At times, children do not know what is expected of them when working independently. In the main, teachers plan learning based on what pupils already know and can do. Pupils develop a love of mathematics.

This is because mathematics is taught well and activities allow pupils to problem-solve and reason well. However, some teachers do not check pupils' learning effectively during lessons and over time. Not all staff use the school's assessment systems consistently or provide opportunities for pupils to check each other's work as they do in other classes.

Some staff do not use all the information about pupils' learning to ensure that they build on what they know and can do.The youngest children are happy and settle well into school life. Routines are well established.

Leaders prioritise reading and staff have high expectations. Staff interact well with children. This helps children to know more words and use them in their daily conversations.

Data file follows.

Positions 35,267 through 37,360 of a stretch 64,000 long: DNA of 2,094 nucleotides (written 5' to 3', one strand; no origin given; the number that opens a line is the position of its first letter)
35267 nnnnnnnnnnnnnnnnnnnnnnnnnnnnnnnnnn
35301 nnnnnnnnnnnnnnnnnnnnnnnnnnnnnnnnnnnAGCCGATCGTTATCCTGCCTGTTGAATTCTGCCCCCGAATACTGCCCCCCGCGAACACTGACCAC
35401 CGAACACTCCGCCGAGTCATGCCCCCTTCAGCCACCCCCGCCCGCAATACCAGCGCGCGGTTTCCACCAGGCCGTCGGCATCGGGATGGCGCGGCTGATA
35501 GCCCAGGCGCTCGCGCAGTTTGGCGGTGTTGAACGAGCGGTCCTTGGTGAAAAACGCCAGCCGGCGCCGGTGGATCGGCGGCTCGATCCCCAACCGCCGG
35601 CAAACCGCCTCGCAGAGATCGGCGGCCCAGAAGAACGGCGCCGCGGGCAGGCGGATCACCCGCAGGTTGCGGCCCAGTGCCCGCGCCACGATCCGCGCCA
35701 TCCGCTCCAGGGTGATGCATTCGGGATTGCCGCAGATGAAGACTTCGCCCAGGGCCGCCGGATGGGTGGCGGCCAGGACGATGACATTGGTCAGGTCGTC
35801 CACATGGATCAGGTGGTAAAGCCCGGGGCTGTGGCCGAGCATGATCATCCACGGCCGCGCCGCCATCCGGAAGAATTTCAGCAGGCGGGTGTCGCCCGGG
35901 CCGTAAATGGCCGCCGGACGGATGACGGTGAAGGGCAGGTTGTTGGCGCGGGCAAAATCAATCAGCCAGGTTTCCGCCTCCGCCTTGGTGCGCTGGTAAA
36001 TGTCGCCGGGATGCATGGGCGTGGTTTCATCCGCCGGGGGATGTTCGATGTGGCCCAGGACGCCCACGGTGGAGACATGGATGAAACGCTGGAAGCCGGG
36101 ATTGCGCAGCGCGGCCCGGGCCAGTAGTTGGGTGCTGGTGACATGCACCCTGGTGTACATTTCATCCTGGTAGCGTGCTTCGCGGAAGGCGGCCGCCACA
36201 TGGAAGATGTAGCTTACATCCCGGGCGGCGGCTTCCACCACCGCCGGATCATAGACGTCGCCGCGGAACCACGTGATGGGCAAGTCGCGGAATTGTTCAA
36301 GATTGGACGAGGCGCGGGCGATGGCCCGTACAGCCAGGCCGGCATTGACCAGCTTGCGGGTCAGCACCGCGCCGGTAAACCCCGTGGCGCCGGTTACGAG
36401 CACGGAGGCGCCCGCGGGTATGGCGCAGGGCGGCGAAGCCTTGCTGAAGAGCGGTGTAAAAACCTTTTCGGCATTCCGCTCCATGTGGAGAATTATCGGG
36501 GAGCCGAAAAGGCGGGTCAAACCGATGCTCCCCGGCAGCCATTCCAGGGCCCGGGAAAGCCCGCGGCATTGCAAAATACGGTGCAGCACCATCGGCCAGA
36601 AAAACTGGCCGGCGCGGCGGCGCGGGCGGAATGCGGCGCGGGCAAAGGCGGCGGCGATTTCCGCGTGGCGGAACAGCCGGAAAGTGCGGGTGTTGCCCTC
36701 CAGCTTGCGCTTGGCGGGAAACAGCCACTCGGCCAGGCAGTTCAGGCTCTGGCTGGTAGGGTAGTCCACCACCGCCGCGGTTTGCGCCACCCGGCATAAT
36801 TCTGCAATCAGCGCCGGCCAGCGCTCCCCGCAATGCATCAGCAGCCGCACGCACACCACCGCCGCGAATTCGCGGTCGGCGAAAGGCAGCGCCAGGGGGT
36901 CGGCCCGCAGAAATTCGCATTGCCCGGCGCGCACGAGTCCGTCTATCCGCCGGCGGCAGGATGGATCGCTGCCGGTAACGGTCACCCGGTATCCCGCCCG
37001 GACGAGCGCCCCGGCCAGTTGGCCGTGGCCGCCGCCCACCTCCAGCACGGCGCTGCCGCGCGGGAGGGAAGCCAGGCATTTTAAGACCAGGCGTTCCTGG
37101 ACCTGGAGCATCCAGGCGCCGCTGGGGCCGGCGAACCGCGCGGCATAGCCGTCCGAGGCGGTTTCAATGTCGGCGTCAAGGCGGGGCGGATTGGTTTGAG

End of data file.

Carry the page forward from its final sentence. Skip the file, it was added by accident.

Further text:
Staff are highly skilled and receive regular training in phonics. Reading books closely match the letter sounds pupils learn. The reading curriculum is planned carefully and pupils are taught to read well.

Younger pupils learn to read and write words and simple sentences accurately. Older pupils explore a range of books by different authors. They develop an in-depth understanding of how authors write and use these techniques in their own writing.

The curriculum helps pupils develop their personal character. Pupils want to achieve their personal best. They learn about the potential of human achievement through the work of famous artists such as Georgia O'Keeffe.

Pupils with special educational needs and/or disabilities (SEND) and pupils who are disadvantaged are effectively supported to access the same curriculum as other pupils. Staff provide timely help and support to pupils who need it. This enables pupils to focus on their learning and achieve well.

The school provides a range of enrichment opportunities as part of the curriculum. These experiences help pupils' personal, social and spiritual development. For example, pupils enjoy fundraising for chosen charities.

They empathise with world affairs such as the current situation in Ukraine. Pupils enjoy competing in sports activities. Music meditation and mindfulness help pupils to reflect.